By Karin Krisher
Here are the facts: Vets are seeing pets two to three days sicker than in the past. Progressive diseases, like cancers, are caught less often when pets don’t have regular check-ups. And Internet pharmacies, high costs and low perceived value of service are driving veterinary practices into the ground.
This pattern is wrong, and individual pet owners do have the power to ensure that the individual care our companions get at the vet doesn’t go the way of the dinosaurs.
The bottom line is this: preventative care of any sort is more cost efficient and less stressful than the alternative; regular check ups save everyone a scare later. That’s why your pet should see a vet.
For the vet, it must feel like there isn’t any room for change. Lowering the cost of service is a sure-fire way to encourage more visits, but the numbers might not even allow the vet to make his or her own living, let alone purchase new equipment and pay employees a livable wage.
Perhaps, then, the only power the vet really has is the power of suggestion—the ability to encourage regular check-ups regardless of vaccine schedules. Too often, pet owners don’t take this good advice, skipping check-ups and ignoring small health problems that later grow into large health problems.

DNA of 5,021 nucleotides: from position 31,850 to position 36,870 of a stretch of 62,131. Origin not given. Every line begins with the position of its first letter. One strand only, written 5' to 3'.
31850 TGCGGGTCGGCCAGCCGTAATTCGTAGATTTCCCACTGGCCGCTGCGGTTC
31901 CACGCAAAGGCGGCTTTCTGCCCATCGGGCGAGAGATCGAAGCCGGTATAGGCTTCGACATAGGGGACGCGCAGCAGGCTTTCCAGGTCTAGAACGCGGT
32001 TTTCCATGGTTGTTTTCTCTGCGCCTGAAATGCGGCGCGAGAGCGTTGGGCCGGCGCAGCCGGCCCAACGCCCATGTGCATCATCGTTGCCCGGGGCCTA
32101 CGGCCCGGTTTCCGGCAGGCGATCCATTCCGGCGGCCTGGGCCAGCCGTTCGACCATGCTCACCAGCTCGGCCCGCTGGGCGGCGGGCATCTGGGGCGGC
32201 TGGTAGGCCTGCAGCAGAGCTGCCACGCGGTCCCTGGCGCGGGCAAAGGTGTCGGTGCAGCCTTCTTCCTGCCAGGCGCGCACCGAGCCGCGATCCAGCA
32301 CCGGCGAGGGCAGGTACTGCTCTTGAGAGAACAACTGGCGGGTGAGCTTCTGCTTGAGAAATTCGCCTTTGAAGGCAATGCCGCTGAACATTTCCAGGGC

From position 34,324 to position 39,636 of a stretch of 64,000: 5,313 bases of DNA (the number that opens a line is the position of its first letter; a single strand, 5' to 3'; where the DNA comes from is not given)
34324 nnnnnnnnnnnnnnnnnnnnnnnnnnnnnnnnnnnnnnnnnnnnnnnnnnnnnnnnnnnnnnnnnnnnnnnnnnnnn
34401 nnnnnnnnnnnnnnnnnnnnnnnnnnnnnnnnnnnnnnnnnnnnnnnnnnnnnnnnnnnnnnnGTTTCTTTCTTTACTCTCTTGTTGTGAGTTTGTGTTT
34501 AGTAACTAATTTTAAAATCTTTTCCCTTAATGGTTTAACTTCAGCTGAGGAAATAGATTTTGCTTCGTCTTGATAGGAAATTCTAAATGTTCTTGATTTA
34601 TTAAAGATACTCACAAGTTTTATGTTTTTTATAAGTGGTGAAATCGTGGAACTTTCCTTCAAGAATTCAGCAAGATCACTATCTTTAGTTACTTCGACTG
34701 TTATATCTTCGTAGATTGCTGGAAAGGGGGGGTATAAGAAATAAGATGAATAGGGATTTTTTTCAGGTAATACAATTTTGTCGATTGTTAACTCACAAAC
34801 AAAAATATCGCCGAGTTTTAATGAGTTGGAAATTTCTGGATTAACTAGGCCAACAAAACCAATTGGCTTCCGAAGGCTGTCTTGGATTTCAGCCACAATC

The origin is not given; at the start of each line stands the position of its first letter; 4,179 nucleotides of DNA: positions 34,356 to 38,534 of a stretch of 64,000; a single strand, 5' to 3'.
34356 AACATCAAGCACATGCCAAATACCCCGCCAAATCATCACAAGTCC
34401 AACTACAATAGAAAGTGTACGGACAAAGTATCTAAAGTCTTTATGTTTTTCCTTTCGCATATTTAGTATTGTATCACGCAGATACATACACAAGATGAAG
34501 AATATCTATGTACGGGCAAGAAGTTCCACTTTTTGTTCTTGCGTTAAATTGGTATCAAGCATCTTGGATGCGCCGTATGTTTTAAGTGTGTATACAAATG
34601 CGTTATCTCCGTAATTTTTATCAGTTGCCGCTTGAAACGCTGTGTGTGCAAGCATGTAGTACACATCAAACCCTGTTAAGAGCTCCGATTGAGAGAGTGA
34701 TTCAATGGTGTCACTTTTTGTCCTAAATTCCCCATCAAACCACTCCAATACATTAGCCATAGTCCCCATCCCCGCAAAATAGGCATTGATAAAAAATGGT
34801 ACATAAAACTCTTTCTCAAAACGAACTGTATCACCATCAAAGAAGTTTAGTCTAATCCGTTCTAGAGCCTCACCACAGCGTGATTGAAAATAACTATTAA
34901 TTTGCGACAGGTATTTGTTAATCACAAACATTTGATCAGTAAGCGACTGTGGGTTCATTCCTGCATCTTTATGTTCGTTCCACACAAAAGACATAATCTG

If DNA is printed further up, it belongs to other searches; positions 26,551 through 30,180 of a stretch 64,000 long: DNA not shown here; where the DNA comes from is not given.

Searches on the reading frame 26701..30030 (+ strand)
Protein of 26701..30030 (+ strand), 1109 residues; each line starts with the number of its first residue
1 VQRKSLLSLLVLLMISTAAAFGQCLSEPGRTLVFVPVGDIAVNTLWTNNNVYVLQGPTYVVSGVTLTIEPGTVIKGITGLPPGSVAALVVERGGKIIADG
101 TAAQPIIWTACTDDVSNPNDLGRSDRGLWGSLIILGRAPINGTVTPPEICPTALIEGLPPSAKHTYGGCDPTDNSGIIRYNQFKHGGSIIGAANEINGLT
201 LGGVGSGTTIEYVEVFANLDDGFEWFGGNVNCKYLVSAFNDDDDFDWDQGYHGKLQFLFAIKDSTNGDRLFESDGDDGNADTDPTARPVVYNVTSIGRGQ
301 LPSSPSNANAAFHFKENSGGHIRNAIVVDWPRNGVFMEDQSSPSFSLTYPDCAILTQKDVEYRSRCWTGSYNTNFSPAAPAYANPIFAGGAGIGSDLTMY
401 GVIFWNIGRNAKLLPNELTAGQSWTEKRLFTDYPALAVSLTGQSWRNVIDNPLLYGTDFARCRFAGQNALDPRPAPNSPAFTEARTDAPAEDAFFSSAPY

Think of it this way: Your cat skipping the vet for two years can be likened to you skipping the doctor for two decades. To vets, that’s clear—to the average consumer, the significance is often lost in a sea of inconvenience and expense.
We can’t state this more emphatically. It doesn’t make sense to ignore pet care for any of the following reasons: money, time or effort (cats hate the vet!). All three will be greater the longer you wait to bring your pet to the vet.
Another reason pet owners avoid the vet is because they think it’s unnecessary. With the advent of online medical resources and pharmacies, many owners diagnose their pets at home, and treat them according to the Wikipedia article’s instructions.
The Internet is a wonderful medium for obtaining all relevant information, and that information should be brought to your vet visit, too—but no one on the Internet knows your cat, or your dog, or you. The inherent problem with self-diagnoses is that they depend on general, impersonal information to address a specific, personal problem. Knowing your vet, and giving your vet the opportunity to get to know your pet well enough to treat him or her according to his/her biochemical individuality, is a much more intelligent choice than blindly honing in on a problem based on one or two symptoms.
There are a million excuses for you not to trek to the vet—and none are valid, because there are a million more reasons for your pet to still see his doc regularly.
Have you had a personal battle over whether or not to take your pet to the vet? What won out and why?